Ken Anderson, over at Dreams Are What Le Cinema Is For, turns in a thorough — and I mean thorough! — tribute to The Poseidon Adventure (1972), one of the most beloved disaster flicks of all time.
For me, it's allll about Shelley Winters (1920-2006), but there is no weak link.
In the piece, Anderson writes:
In the 1972 shout-fest X, Y and Zee, Elizabeth Taylor has the line:“I may be the worst thing in the world, but I carry it in front where you can see it!” Well, if The Poseidon Adventurecould speak, that would be its mantra. It’s old-fashioned, schlocky, and loaded with what director Ronald Neame (The Prime of Miss Jean Brodie) labeled “cardboardy” characters; but the film carries it all out in front where you can see.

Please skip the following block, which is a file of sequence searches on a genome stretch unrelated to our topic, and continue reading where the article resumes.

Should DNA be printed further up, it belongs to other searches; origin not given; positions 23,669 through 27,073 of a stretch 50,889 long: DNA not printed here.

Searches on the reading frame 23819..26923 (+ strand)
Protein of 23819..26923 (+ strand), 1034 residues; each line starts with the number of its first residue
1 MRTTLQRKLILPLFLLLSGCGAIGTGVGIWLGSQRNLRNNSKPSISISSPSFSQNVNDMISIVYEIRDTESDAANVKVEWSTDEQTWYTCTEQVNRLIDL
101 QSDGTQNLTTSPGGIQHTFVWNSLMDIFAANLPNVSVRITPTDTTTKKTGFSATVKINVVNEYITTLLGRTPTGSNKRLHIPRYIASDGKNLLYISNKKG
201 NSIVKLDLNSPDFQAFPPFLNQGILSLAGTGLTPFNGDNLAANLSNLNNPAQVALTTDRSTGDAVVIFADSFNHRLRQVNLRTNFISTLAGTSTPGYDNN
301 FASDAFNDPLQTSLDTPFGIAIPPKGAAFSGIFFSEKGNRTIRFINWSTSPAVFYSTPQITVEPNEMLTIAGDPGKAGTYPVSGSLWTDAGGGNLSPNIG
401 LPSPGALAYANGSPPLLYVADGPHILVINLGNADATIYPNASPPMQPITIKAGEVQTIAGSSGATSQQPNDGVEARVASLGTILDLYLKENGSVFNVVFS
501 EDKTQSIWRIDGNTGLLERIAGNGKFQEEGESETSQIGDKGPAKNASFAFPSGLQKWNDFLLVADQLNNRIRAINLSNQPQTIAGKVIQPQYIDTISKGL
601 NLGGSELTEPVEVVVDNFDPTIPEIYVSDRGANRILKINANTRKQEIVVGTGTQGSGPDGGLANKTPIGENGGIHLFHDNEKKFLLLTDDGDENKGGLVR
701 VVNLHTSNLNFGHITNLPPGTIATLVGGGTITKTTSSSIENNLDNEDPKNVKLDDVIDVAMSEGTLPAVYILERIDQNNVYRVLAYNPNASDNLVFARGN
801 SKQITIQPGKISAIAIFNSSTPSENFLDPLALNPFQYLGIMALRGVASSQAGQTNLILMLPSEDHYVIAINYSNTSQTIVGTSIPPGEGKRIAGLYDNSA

The Poseidon Adventure, a 20th Century Fox film, wears its corniness proudly on its sleeve. It’s a big, family-friendly film that was a conscious thumb of the nose to the incoherence (Fox’s Myra Breckinridge -1970), drugs (Fox’s The Panic in Needle Park -1971), and vulgarity (Fox’s Beyond the Valley of the Dolls - 1970) of New Hollywood.
Read the full post here.